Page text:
In a series of photos, titled White Ebony, Yetunde Ayeni-Babaeko challenges stereotypes about people with albinism.
In a series of photos, titled “White Ebony,” Yetunde Ayeni-Babaeko challenges stereotypes about people with albinism.
An exhibition of 20 photographs by the social activist photographer, Yetunde Ayeni-Babaeko, which captures the complexity of life that Persons with Albinism (PWAs) face daily opened up to the public on May 25.
Taiwo Olateju is peering at a photo of himself and his twin brother and memories of a dark time come flooding back. He remembers when he considered suicide because of his skin color. Olateju, 27, hasÂ albinism. His hair, skin and eyes lack melanin, the pigment that gives the skin its color and helps protect it from damage by the ultraviolet light from the sun. Ghana makes a star-studded debut at the Venice Biennale
“Everyone in my family, nuclear and extended, is dark-skinned. I am the only albino,” Olateju told CNN. “For a long time I felt alone in the world,” he added.Persons with albinism often have yellowish or white hair and skin, the exact color depending on how much melanin their body produces. It is a genetic condition that leads to little or no pigment in the eyes, skin and hair.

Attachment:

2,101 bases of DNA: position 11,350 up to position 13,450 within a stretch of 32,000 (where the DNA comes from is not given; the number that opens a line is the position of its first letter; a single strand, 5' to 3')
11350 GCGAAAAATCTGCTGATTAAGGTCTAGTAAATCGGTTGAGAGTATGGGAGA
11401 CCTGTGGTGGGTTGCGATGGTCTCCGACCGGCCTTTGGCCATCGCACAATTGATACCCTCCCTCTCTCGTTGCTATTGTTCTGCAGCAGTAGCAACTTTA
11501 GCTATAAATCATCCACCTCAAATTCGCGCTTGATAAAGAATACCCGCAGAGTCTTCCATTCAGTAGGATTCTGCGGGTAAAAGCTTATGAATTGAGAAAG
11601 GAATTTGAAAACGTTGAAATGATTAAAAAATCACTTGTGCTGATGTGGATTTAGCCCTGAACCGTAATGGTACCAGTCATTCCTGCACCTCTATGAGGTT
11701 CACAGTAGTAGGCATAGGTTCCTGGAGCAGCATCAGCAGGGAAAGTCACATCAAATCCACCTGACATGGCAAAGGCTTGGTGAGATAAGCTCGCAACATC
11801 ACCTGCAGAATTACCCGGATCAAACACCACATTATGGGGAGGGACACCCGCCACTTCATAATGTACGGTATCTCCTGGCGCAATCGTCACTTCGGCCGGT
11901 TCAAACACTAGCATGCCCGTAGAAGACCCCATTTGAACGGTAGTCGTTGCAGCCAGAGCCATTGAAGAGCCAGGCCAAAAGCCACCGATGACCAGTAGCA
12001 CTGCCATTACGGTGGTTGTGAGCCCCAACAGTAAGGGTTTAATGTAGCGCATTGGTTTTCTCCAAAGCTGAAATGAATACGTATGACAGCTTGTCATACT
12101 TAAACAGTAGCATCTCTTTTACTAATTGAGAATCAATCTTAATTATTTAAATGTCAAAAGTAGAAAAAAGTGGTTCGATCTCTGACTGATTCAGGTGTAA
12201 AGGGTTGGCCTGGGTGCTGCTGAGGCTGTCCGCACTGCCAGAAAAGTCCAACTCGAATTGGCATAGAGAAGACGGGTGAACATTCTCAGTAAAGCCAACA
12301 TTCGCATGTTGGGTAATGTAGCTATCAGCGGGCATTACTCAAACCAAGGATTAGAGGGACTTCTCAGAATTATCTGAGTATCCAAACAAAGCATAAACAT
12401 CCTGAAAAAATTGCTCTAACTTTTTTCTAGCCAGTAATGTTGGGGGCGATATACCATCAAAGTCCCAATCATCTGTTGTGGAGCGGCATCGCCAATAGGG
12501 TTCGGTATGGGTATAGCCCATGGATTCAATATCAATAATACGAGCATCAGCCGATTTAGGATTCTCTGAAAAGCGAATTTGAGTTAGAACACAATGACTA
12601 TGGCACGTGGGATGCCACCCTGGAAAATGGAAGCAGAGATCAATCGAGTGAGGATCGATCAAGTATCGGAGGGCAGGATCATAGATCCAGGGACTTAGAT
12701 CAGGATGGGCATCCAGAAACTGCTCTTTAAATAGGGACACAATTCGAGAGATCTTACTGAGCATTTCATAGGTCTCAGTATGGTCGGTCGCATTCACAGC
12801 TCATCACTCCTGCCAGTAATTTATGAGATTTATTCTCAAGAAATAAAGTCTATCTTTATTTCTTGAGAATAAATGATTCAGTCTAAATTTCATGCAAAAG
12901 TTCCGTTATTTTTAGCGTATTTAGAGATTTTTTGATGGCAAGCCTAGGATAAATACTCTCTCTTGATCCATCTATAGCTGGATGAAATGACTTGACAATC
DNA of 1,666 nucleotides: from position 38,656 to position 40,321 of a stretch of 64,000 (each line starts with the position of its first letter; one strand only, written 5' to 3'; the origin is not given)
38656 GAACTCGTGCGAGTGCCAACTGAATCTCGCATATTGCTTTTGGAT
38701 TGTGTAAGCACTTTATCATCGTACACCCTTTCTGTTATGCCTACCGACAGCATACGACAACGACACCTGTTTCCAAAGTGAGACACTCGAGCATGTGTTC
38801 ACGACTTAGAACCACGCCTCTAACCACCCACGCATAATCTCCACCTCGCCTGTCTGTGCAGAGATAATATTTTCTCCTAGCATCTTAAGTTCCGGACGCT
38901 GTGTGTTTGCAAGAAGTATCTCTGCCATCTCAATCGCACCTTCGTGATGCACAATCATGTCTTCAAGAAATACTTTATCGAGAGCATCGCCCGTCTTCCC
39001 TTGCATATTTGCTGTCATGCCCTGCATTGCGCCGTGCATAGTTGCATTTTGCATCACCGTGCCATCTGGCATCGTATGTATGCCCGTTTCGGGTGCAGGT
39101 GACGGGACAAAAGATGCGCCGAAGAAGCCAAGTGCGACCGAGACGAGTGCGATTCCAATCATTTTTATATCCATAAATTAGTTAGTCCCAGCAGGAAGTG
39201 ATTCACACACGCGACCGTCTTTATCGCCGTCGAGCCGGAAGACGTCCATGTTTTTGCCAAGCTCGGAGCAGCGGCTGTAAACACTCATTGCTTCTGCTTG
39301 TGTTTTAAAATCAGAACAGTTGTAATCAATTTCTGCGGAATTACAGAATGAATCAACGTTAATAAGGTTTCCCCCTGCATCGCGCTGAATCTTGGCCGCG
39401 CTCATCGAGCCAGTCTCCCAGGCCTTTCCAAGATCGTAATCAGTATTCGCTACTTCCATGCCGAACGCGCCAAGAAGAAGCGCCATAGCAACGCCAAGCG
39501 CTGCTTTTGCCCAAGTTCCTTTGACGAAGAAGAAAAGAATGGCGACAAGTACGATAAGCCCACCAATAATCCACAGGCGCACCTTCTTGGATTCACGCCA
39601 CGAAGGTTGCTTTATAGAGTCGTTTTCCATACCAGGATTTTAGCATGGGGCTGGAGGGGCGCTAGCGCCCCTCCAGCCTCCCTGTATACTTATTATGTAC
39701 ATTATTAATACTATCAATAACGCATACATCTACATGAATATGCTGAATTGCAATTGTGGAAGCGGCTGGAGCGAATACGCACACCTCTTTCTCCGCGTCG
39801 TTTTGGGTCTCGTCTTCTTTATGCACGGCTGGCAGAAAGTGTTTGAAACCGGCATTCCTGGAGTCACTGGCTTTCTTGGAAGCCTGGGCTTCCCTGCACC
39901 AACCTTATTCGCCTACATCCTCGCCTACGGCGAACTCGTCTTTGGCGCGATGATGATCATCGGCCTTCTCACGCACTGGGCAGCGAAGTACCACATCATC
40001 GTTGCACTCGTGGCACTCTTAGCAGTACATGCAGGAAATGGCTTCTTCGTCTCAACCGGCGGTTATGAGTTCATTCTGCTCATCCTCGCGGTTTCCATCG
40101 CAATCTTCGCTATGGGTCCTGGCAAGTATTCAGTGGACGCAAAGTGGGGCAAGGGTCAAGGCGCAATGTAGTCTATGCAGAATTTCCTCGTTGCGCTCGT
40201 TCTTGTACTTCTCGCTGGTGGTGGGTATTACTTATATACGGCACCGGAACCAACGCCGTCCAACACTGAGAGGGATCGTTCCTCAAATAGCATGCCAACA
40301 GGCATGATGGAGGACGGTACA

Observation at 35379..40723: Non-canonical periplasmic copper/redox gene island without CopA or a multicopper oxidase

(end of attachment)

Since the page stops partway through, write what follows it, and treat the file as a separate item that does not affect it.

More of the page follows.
Olateju says he was bullied and discriminated against in almost all spheres of life for simply having different eyes and skin.” When I was in secondary school someone actually told me that I was a mistake and deserved to die. It really messed with my self-esteem and till this day I hate that school,” he said. Grace Adeoshun is the secretary of the Lagos chapter of theÂ The Albino Foundation of Nigeria, an organization that works to end discrimination and dispel myths surrounding persons with albinism. She tells CNN that there are many dangerous health myths about persons with albinism.
Originally published on Godinterest